Given anonymity, Big Ten coaches offer up candid comments about Gophers football
Minnesota wants "to be flashier and louder than the programs that have been successful in their area"
Granted the shield of anonymity, opposing college football coaches offered more candor about what they really think about the Gophers football program.
Athlon Sports has been providing this journalistic condition as part of its college football preview magazine for years and each Power Five team receive the veiled treatment. Some, of course, got harsher reviews than others.
On Minnesota, some of outside coaches’ comments had bite, others were complimentary or just pointed out cold, hard truths.
Here are four coaches’ statements put into context:
“(Head coach P.J. Fleck’s) brand and style never makes friends in the division; they want to be flashier and louder than the programs that have been successful in their area.”
There is no doubt Fleck is vastly different than Iowa’s Kirk Ferentz, Wisconsin’s Paul Chryst and even Purdue’s Jeff Brohm. Fleck is more front-facing salesman and promoter than an ol’ ball coach.
There’s clearly a rivalry with Brohm, given their icy postgame handshake and Fleck’s comments after the 2019 game, and Fleck will always have more colorful quotes than the vanilla Chryst.
When Fleck called a very late timeout to try to stave off a shutout in a 35-7 loss to the Hawkeyes last year, Ferentz responded by burning all three of his timeouts to make a point on top of taking the Floyd of Rosedale rivalry trophy south for a sixth straight season.
Ferentz had an on-the-record quip about it postgame: “We figured we’d take Floyd and leave the timeouts here.”
Given the anonymity of this quote to Athlon, it’s impossible for outsiders to know which coach said it. It’s also difficult to follow up on what was meant by “flashier and louder.” Minnesota’s shiny gold helmets?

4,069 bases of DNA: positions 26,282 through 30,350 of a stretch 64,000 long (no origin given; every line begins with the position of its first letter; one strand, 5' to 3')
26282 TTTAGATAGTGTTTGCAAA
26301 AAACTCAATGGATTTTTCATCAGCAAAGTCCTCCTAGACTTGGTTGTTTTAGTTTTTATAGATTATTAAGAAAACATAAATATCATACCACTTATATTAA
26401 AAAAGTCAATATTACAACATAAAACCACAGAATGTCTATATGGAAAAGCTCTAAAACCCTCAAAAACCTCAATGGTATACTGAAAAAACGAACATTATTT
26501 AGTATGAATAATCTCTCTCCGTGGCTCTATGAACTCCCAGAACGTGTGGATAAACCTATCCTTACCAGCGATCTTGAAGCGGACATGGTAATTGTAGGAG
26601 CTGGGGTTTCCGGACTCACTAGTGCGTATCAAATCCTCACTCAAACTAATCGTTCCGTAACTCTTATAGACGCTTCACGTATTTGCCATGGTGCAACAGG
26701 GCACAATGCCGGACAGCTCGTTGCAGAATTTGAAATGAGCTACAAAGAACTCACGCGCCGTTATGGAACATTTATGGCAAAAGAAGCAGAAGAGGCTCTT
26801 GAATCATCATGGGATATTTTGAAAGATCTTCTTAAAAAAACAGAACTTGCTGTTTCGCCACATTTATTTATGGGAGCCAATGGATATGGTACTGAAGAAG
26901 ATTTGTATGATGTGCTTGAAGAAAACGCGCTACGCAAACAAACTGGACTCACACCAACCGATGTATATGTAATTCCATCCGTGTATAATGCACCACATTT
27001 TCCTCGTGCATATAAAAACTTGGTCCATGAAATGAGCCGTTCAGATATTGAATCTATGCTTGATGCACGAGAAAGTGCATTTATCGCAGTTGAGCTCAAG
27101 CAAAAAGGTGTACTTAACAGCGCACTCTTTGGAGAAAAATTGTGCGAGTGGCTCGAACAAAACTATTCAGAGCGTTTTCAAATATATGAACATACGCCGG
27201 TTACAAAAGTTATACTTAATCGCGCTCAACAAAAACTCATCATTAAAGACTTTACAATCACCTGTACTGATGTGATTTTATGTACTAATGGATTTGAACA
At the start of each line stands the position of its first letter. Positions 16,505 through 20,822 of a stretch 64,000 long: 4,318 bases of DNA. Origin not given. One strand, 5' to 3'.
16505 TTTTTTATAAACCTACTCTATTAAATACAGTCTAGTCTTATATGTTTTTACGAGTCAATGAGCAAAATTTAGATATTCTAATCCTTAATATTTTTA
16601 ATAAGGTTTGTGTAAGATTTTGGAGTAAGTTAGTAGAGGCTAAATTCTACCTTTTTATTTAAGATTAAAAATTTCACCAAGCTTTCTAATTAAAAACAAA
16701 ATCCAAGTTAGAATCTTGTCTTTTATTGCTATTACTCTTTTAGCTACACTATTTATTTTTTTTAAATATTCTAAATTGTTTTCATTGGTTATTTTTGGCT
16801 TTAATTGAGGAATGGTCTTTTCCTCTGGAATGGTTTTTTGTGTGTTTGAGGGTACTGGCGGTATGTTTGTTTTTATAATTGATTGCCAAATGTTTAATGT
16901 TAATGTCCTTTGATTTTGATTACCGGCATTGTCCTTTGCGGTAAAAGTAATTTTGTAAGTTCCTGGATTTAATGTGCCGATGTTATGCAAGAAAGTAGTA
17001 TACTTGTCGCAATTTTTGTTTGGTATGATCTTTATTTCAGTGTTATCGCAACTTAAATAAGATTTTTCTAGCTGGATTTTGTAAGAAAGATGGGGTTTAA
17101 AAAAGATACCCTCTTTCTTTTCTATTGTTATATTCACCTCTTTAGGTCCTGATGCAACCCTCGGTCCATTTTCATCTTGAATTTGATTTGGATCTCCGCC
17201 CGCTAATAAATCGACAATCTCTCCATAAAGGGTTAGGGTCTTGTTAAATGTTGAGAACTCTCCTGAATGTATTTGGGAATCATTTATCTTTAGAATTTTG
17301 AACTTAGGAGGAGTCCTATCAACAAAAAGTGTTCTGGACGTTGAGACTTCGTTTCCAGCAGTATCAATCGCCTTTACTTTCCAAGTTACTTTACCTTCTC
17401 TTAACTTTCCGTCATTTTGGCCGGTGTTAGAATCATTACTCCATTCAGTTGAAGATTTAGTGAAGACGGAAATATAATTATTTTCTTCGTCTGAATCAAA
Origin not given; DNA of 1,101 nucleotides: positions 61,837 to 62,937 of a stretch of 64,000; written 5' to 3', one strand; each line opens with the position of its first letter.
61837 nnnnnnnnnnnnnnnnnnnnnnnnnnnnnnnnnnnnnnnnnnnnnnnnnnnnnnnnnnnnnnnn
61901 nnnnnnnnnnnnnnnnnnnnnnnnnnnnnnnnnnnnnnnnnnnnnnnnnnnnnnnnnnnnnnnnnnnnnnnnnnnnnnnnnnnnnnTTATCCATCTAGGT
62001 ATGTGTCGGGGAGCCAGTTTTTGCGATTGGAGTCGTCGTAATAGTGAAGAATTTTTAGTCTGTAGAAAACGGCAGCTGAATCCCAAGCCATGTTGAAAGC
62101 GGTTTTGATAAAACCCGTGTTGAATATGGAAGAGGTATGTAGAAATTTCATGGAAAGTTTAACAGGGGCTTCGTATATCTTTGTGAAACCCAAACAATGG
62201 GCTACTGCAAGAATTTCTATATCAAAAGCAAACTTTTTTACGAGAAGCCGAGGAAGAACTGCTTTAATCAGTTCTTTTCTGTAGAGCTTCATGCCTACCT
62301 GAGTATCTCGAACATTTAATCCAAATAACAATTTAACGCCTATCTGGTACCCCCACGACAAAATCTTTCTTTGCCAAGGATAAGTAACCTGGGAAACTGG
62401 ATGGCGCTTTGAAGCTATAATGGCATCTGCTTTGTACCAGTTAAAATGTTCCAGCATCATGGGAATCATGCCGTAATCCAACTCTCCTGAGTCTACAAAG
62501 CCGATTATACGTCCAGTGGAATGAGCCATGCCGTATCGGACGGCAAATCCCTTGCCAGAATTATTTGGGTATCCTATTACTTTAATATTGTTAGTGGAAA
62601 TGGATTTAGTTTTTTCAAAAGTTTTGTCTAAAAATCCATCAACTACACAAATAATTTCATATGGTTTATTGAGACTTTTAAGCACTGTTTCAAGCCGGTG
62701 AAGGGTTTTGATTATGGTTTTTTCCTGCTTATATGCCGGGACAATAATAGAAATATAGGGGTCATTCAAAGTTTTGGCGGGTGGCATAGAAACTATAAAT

On the field, Gophers players are taught to hand the football to officials after plays, including touchdowns, and their run-heavy offensive philosophy is more old-school than in-your-face razzle-dazzle.
“(Running back Mohamed Ibrahim) could be really, really good. The only thing he lacks is game-breaker speed; otherwise you’d be talking about a Heisman (Trophy) campaign.”
Wait, “could be”? Ibrahim is the 2020 Big Ten Running Back of the Year after rushing for 1,076 yards and 15 (!) touchdowns in only seven games last fall. That is currently really, really good.
While it’s true he doesn’t have top-end speed, that hasn’t really, well, slowed him down in the grand scheme of things. To say he would be on the verge of Heisman talk is a big compliment — even if there is a back-handed element within it.
“Defensively, they were a bit of a mess. They need to get back to playing complementary football for their offense.”
When Minnesota gave up 94 points in opening losses to Michigan (49-24) and Maryland (45-44 in overtime) to start 2020, the defense was full-out mess — no “bit” about it. The Gophers struggled mightily to replace seven starters, including four NFL draft picks, from 2019 to 2020.
But as the season progressed, the U’s defense showed improvements. There is nothing controversial about pointing out they need to do more on that side of the ball, with nearly every starter and contributor coming back while also also adding transfers who could make big impacts.
“Can Fleck win big rivalry games? It’s great they upset Penn State, but that next step to advance recruiting is to beat the Iowas, to beat the Wisconsins.”
Fleck’s record is 1-7 against the Hawkeyes and Badgers since coming to Minnesota in 2017. The U’s 2018 win in Madison was its in the series in 14 seasons and made the Gophers bowl eligible.
Then after beating the Nittany Lions in 2019, Minnesota went to Iowa City, played poorly in the first quarter and lost its perfect season to the Hawkeyes in a 23-19 loss. Two weeks later, Wisconsin spoiled Minnesota’s attempt to win the Big Ten West by roughing up the Gophers 38-17.
With two more losses in 2020, Fleck’s winning percentage has slipped to .125 against arch rivals. If this continues, anonymous comments from coaches will just be part of a louder and louder critique.